Signage confuses and appalls readers, but appeases execs

Signage at a London construction site epitomizes what happens when communicators are forced to write for the wrong audience.

I don’t know about you but, whenever I pass a construction site, I always ask myself if they’re doing all they can not to kill me. Often, just to be sure, I cross the street. Well, imagine how happy I was to see this. Isn’t it reassuring to know that the nice people at Balfour Beatty will achieve zero deaths. I mean, as achievements go, it’s a biggie.

But really, what were they doing before the health and safety department decided that zero deaths was one of the company’s Core Attainment Strategy Objectives? Were they actively trying to kill people? As reassuring as this poster is, the diligent student of bad copy will still be left with some niggling doubts. Take “Zero ruined lives among our people,” for instance. (At least they avoided the egregious “amongst.”) Do their people include members of the public?

Sounds like Kill-joy Corporate Lawyer sent another urgent email: “Not sure we can say we won’t ruin any lives. Not, at least, until any members of the public take residence in these balsa-wood rabbit hutches”.

And what’s with the mathematical “Zero”? The words “No harm” probably didn’t sound corporate enough. But of course, that’s it. Their wanting to sound more corporate has inadvertently tipped their hand. It’s like a weak spot, a poker tell. They don’t consider us human beings; we’re numbers on a balance sheet.

Now, don’t start calling me a cynical old curmudgeon—I admit, I’m pleased Balfour Beatty is concerned with safety—but I just can’t help being a little suspicious when they have to advertise it with an enormous war headline that stretches 40 feet down a busy south London street. Couldn’t they have spent the money on more safety measures. Or are they more interested in appearing to be concerned with safety? OK, I’m cynical.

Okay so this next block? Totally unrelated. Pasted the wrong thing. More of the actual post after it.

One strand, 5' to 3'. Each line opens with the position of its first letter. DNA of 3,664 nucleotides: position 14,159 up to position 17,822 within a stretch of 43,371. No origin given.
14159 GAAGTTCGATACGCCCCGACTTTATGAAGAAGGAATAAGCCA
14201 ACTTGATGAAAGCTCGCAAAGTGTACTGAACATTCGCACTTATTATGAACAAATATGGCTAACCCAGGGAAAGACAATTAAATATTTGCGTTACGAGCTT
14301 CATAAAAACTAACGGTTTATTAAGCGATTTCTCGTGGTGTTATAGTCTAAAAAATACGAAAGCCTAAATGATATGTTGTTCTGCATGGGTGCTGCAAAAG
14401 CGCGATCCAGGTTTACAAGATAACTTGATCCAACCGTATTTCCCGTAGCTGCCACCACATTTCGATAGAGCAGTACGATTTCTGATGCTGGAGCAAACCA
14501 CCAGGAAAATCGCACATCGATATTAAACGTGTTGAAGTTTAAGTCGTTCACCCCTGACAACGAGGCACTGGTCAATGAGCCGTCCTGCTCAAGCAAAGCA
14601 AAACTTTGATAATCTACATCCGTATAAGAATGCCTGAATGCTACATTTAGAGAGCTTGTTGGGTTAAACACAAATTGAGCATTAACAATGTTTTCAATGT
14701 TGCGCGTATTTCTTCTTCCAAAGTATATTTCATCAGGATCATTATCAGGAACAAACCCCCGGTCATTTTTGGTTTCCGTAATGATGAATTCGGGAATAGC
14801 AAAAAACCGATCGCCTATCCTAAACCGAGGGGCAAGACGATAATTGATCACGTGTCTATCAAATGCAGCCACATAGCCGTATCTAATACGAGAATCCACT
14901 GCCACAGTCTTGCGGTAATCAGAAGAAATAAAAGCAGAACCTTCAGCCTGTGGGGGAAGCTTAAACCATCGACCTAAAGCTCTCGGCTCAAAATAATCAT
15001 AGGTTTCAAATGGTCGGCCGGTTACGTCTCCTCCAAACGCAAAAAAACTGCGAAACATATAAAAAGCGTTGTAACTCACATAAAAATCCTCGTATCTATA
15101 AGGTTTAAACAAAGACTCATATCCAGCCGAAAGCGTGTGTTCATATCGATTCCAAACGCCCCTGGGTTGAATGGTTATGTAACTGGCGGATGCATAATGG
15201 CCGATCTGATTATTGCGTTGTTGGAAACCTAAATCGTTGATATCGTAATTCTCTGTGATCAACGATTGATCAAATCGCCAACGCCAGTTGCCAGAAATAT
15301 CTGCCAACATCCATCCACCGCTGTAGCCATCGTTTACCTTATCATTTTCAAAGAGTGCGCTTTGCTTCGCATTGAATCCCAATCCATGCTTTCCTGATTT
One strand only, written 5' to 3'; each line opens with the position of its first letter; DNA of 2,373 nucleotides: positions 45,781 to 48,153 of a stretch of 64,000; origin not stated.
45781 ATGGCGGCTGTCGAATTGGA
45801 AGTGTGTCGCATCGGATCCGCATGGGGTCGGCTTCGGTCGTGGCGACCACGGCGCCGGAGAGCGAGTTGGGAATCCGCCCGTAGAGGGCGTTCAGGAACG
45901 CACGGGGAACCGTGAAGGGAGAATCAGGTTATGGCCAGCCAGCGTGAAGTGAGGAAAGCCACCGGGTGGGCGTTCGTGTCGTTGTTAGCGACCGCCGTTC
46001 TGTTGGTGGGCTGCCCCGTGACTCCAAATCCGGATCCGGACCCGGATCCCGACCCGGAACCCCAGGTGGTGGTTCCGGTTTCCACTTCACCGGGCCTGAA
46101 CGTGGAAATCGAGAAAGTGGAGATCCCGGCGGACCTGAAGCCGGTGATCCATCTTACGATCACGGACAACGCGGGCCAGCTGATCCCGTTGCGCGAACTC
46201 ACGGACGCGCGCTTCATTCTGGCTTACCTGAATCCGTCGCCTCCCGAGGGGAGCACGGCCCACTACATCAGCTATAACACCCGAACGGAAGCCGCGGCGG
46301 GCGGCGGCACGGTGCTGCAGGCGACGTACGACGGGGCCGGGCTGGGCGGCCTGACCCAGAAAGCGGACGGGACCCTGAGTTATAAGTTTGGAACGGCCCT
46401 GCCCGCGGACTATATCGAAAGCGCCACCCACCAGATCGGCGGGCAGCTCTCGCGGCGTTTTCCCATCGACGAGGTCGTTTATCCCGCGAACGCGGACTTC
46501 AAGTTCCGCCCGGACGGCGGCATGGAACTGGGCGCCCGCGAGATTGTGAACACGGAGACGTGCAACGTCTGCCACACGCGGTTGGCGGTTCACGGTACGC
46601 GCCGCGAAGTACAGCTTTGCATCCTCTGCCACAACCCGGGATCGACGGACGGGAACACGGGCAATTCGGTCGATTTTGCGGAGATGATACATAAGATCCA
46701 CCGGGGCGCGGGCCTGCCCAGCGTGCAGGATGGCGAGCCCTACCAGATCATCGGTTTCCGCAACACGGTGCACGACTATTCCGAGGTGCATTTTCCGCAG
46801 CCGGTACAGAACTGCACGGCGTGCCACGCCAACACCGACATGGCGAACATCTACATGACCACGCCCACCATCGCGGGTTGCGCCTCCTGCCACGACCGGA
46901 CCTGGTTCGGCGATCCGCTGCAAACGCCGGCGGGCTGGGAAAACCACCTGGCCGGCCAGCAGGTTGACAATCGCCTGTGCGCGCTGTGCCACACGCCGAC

They didn’t stop at telling us they are not going to kill us. They went on to explain how. “Tracking?” Tracking what? Wild boar? All this woolly list of gerunds does is neatly demonstrate that they emphatically do not know “how we’ll get there.” In case anyone from Balfour Beatty is reading this, here’s my suggestion: Instead of the list, why not demonstrate how you’re trying not to kill anyone.

For example: “Our scaffolding is checked every morning by a professional scaffolder to make sure the structures are completely secure. This is to prevent any loose pieces of corrugated iron flying off in high winds and scything their way down a busy pedestrian street like giant flying razor blades.”

I bet that would make you feel far more comfortable than being told their safety people are “involving.”

Satisfied that they’ve convinced us we’re not going to die, Balfour Beatty goes on to describe the planned building. (Brace yourself: If you’re like me, the following piece of vile corporate-speak will send seismic shivers up and down your spine as you bristle with professional outrage.)

For “Committed to preserving heritage,” I read, “The building is listed, so we’ve no choice but to renovate it at great cost (to the subsidizing taxpayers). What we would have liked to do is knock the whole thing down and erect an enormous glass cube that would be of no use to anyone.”

And please, who ever found an office “environment” inspiring?

All in all, the whole thing comes across as a breathtakingly patronizing box-ticking exercise that does more to flatter Balfour Beatty’s top brass than to allay the concerns of the public. That is, it’s written for the wrong audience.

A final thought: Imagine how ugly the finished building is going to be if it’s as pleasing to the eye as the copy is pleasing to the ear.

David Pollack is senior writer at Doris and Bertie, a U.K. communications agency that helps businesspeople ditch corporate-speak and talk like human beings. Follow him on Twitter @goodcopybadcopy.

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